2018 World Snooker Championship

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Betfred
World Snooker Championship
World Snooker Championship 2015 Logo.png
Tournament information
Dates21 April – 7 May 2018[1]
VenueCrucible Theatre
CitySheffield
CountryEngland
Organisation(s)WPBSA
FormatRanking event
Total prize fund£1,968,000[2]
Winner's share£425,000
Highest breakScotland John Higgins (146)
Final
ChampionWales Mark Williams
Runner-upScotland John Higgins
Score18–16
2017
2019

The 2018 World Snooker Championship (also referred to as the 2018 Betfred World Snooker Championship for the purposes of sponsorship) was a professional snooker tournament, held from 21 April to 7 May 2018 at the Crucible Theatre in Sheffield, England. It was the 42nd consecutive year that the World Snooker Championship had been held at the Crucible and was the twentieth and final ranking event of the 2017/2018 season. The tournament was broadcast in Europe by the BBC and Eurosport.

Mark Williams won his third world title and 21st ranking title by beating John Higgins 18–16 in the final.[3] The win came 15 years after Williams' second world title in 2003 and he became, at the age of 43, the second oldest winner at the Crucible. Three-time world champion Mark Selby had won the title for the previous two years but lost in the first round 4–10 to Joe Perry.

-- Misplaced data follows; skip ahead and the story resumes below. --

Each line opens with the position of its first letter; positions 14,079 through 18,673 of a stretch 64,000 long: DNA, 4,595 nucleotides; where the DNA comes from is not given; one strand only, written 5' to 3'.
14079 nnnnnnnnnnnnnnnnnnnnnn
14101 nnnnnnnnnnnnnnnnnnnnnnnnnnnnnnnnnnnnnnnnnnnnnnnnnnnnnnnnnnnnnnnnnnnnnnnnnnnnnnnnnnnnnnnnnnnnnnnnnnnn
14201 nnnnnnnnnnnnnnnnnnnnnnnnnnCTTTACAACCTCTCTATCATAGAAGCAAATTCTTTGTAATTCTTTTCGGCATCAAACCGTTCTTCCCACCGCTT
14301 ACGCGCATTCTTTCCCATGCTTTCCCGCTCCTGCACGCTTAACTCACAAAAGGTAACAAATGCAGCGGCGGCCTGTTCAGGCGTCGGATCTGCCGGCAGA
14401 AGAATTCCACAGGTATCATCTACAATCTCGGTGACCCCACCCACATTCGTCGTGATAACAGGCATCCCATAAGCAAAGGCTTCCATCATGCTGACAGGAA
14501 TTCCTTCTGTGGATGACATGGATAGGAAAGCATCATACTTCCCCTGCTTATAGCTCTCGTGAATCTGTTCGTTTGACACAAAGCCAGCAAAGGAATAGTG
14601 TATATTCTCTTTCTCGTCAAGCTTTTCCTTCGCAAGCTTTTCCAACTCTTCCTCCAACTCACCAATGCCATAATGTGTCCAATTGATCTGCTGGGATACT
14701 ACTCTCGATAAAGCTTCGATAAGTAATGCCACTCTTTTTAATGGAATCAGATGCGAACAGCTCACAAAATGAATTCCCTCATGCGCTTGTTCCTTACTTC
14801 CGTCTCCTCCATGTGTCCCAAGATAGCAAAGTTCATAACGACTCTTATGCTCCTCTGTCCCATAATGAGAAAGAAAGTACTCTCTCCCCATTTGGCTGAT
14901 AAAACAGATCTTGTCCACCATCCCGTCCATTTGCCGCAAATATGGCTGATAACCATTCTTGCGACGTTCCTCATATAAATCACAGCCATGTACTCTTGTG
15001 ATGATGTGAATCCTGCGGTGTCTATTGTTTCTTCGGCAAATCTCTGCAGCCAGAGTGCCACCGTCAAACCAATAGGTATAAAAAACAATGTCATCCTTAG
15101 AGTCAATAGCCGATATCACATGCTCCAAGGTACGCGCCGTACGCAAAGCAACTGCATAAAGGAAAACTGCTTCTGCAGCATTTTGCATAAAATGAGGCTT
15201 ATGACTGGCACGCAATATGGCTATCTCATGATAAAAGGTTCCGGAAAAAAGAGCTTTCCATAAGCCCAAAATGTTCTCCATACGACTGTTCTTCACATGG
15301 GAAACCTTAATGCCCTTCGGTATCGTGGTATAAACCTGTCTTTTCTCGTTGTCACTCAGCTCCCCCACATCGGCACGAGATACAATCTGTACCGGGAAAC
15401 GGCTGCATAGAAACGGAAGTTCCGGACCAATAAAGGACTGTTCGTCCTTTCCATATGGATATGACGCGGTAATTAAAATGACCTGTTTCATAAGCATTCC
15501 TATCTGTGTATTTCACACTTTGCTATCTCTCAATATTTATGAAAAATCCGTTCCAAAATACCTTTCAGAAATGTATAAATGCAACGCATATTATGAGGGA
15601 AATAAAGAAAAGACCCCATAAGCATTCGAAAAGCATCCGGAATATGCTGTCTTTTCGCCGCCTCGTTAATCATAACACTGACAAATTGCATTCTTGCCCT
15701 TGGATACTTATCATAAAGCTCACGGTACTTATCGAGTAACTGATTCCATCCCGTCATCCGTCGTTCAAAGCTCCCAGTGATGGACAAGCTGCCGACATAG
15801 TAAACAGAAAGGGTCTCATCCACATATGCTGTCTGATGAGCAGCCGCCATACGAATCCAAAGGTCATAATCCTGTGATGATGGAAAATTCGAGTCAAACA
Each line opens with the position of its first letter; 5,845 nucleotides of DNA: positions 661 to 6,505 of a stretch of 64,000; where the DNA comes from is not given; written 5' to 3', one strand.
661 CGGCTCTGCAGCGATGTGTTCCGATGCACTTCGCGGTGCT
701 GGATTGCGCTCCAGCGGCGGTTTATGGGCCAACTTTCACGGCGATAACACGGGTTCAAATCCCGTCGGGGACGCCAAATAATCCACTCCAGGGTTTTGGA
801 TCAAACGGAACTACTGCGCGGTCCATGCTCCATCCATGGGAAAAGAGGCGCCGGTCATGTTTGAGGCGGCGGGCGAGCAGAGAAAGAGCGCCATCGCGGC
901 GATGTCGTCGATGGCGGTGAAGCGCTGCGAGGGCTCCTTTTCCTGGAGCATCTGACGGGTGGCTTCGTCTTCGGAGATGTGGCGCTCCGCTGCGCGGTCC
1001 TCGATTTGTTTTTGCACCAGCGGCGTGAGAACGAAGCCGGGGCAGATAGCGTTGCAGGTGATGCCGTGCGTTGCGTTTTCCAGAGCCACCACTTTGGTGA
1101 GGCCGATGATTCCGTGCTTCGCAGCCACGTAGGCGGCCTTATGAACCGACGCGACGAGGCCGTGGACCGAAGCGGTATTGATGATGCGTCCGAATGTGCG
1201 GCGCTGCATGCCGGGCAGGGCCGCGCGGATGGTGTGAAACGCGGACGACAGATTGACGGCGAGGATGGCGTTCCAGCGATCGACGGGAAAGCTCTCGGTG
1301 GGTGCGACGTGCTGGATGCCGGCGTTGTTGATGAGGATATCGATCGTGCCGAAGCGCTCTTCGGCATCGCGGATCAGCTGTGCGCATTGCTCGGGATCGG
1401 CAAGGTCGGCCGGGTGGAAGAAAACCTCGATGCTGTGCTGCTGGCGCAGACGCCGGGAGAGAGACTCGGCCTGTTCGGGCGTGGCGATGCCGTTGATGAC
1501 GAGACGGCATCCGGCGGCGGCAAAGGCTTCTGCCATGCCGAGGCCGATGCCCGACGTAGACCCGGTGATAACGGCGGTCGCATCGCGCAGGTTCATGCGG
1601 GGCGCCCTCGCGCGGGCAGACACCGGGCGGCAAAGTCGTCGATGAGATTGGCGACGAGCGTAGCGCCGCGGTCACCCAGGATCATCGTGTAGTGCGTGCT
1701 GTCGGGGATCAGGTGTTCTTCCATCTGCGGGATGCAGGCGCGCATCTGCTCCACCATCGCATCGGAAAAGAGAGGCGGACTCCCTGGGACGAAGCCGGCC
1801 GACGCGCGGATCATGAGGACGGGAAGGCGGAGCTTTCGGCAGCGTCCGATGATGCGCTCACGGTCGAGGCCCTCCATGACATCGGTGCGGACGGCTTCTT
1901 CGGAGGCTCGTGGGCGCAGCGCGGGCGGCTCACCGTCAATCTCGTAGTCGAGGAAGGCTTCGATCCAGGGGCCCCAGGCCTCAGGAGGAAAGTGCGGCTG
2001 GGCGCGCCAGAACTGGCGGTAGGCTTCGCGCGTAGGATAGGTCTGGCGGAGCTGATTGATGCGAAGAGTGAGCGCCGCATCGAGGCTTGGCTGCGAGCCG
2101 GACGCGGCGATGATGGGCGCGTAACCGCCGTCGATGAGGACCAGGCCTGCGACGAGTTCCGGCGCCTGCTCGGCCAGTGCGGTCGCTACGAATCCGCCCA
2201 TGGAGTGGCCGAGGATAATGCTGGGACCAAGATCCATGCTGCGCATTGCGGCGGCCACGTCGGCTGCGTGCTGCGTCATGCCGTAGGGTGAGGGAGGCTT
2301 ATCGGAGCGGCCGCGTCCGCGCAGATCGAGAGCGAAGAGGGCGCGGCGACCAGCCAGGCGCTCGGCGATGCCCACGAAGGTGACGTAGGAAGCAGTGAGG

Overview[edit]

The 2018 World Snooker Championship was held on 21 April to 7 May 2018 at the Crucible Theatre in Sheffield, England. This was the 42nd consecutive year that the tournament was held at the Crucible, and the 50th consecutive year the championship was contested through the modern knockout format. The tournament was the last of twenty rankings events in the 2017/2018 season on the World Snooker Tour. It featured a 32-player main draw, as well as a 128-player qualifying draw. Qualifying took place elsewhere at the English Institute of Sport in Sheffield from 11 to 18 April 2018, finishing a few days prior to the start of the main draw.

The top 16 players in the latest world rankings automatically qualified for the main draw as seeded players.[a] Defending champion Mark Selby was automatically seeded 1st overall. The remaining seeds were allocated based on the latest world rankings (revision 10), which were released following the China Open, the penultimate event of the season. Since Selby was ranked as the world number 1 entering the event, every player's seed matched their respective world ranking. Matches in the first round were played as best-of-19 frames. The number of frames needed to win each match increased with each successive round, leading up to the final which was played as best-of-35 frames.

All 16 non-seeded spots in the main draw were filled with players from qualifying. The qualifying draw consisted of 128 players, including 113 of the remaining 115 players on the World Snooker Tour. There were also 15 wildcard places allotted to non-tour players. These invited players included the women's world champion, the European junior champion, and all four semifinalists at the amateur championship. Like the main draw, half of the participants were seeded. Every player ranked from 17th to 80th was given one of 64 seeds in order of their ranking, while all other participants were placed randomly into the draw. Players needed to win three best-of-19 matches to reach the Crucible.[4]

Notable participants[edit]